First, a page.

The Kenya Medical Supplies Authority (KEMSA) is set to transition to the next level with the scheduled adoption of a new organisational structure.
Following the conclusion of the legally defined one-month engagement period for organisations considering a rightsizing programme, KEMSA is all set to adopt a recently designed performance and service-oriented organisational structure to ensure compliance with oversight requirements by the end of this month.
As part of the organisational structure adoption, KEMSA will also advertise all the new functions early next week, paving the way for a competitive recruitment process.
The adoption of the new structure with a staff establishment ceiling of 378, featuring eight operating directorates, will provide the necessary impetus to guide the Authority’s transformation into an effective Health Products and Technologies (HPTs) organisation.
The ongoing transformation efforts spearheaded by the new KEMSA board, backed by the Government through the Ministry of Health, are geared at improving organisational governance, integrity and efficiency.
While providing a transformation update, following the conclusion of the recent staff consultation and stakeholder engagement process, KEMSA Chairperson Mary Mwadime, in a message delivered on her behalf by the Authority’s CEO Terry Ramadhani, said the key objective of the KEMSA reforms is to address challenges in the national supply chain authority. The challenges, she said, are being handled by establishing end-to-end visibility of health products and strengthening accountability and reporting at all levels of the supply chain.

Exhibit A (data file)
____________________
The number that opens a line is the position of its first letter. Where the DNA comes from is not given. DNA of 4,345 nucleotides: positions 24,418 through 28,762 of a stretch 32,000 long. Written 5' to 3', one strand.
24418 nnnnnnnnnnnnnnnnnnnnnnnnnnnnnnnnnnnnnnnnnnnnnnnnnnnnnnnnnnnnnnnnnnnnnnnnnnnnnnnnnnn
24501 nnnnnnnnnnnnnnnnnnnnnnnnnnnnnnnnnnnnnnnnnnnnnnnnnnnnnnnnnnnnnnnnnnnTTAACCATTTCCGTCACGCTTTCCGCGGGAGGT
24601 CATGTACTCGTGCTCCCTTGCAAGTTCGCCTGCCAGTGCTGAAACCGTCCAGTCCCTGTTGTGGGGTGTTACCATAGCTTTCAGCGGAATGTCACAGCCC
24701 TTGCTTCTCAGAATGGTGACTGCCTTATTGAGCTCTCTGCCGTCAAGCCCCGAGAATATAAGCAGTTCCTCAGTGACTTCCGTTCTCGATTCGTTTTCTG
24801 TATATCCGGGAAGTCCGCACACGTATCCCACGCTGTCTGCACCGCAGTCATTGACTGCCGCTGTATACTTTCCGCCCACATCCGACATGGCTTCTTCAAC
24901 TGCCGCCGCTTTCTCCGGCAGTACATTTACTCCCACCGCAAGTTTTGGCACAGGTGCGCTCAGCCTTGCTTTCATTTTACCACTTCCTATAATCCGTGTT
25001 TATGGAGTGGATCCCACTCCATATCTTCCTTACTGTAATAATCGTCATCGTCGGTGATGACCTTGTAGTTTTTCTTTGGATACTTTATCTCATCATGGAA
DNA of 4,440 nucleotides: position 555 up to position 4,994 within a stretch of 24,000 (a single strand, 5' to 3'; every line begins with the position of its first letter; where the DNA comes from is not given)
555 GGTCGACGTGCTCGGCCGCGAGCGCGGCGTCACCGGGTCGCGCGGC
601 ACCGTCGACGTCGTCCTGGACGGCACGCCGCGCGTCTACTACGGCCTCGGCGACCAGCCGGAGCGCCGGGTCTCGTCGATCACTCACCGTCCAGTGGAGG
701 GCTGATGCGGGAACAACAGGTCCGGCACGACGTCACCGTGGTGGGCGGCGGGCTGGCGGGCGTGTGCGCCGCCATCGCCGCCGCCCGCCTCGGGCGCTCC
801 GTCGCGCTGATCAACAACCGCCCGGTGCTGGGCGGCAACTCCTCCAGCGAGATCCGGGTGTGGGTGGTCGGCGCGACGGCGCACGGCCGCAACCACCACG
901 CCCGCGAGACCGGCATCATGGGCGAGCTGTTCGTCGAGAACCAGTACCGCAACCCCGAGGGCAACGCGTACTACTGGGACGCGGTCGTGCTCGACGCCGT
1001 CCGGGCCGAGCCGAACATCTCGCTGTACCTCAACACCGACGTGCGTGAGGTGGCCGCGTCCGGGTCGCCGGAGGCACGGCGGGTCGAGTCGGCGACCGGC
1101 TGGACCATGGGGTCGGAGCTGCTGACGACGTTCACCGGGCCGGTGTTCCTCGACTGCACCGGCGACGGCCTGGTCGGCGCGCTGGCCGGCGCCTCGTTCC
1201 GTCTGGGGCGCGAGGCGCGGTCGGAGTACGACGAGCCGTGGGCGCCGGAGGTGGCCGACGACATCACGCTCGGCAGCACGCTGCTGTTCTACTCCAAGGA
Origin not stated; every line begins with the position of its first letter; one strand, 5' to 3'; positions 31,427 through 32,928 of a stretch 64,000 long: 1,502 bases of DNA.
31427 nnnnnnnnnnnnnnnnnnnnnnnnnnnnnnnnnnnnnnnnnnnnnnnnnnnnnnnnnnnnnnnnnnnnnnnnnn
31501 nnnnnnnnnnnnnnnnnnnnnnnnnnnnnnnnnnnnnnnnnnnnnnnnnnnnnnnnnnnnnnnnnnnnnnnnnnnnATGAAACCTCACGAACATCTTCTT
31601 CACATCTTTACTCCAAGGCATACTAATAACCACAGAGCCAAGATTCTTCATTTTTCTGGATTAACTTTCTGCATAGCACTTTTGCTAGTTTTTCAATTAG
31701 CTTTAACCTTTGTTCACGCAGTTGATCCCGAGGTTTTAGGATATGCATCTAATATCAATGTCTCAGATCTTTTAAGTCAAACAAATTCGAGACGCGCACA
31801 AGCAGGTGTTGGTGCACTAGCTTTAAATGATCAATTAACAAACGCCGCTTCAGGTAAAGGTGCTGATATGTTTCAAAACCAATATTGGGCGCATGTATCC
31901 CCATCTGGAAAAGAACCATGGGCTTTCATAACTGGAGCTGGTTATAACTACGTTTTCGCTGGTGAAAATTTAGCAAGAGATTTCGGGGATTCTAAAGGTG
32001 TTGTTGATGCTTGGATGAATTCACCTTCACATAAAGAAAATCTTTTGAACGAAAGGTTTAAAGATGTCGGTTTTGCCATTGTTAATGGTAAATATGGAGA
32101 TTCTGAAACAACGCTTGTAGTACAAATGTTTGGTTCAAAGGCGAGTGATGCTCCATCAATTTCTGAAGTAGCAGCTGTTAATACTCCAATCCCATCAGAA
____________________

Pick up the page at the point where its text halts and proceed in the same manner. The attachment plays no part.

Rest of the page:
“The new performance and service-oriented structure is an improvement to the current organisational framework and complies with all the relevant public sector human resource management regulations,” Mwadime said.
She said the new organisational structure was designed to improve the Authority’s performance and boost operating efficiencies, as it features redefined roles and functions aligned with the Authority’s statutory mandate.
The redefinition of functions, she said, has been undertaken to ensure operational agility due to the merger of some departments and the functional repurposing of roles to align them to the KEMSA strategic plan. She added that the redefined roles resulting from merging some positions and creating new functions based on the operational needs of the Authority would inadvertently result in staff redundancy.
As part of the transition to a new organisational structure with an establishment ceiling of 378, as approved by the State Corporations Advisory Committee (SCAC), all KEMSA staff will be expected to apply for the posts advertised next week. The posts, she assured, will be competitively filled with competent persons due to the urgent need to facilitate priority reforms at KEMSA.
In the reform process, Mwadime assured that the impacted staff will be humanely treated with the Authority strictly complying with the legal provisions in the computation of a reasonable separation package. The package approved for impacted staff, she said, will include severance pay at the rate of 15 days of basic pay for each year of service and any leave accrued but not obtained. The package will also feature any outstanding dues for days worked, one month’s notice pay and a two-month ex-gratia payment with continued salary payments until the jobs currently held fall off.
She confirmed that a psychosocial support process, financial literacy, and career repurposing guidance are underway to provide all staff members with the necessary transition support.
Over the years, several oversight bodies have cited the current organisational structure as an impediment to KEMSA’s service delivery capacity. As currently structured, KEMSA is not well geared to support critical functions, including planning, quality management, partnerships, resource mobilisation and compliance assurance mechanisms which have heavily affected the Authority’s effectiveness and productivity.
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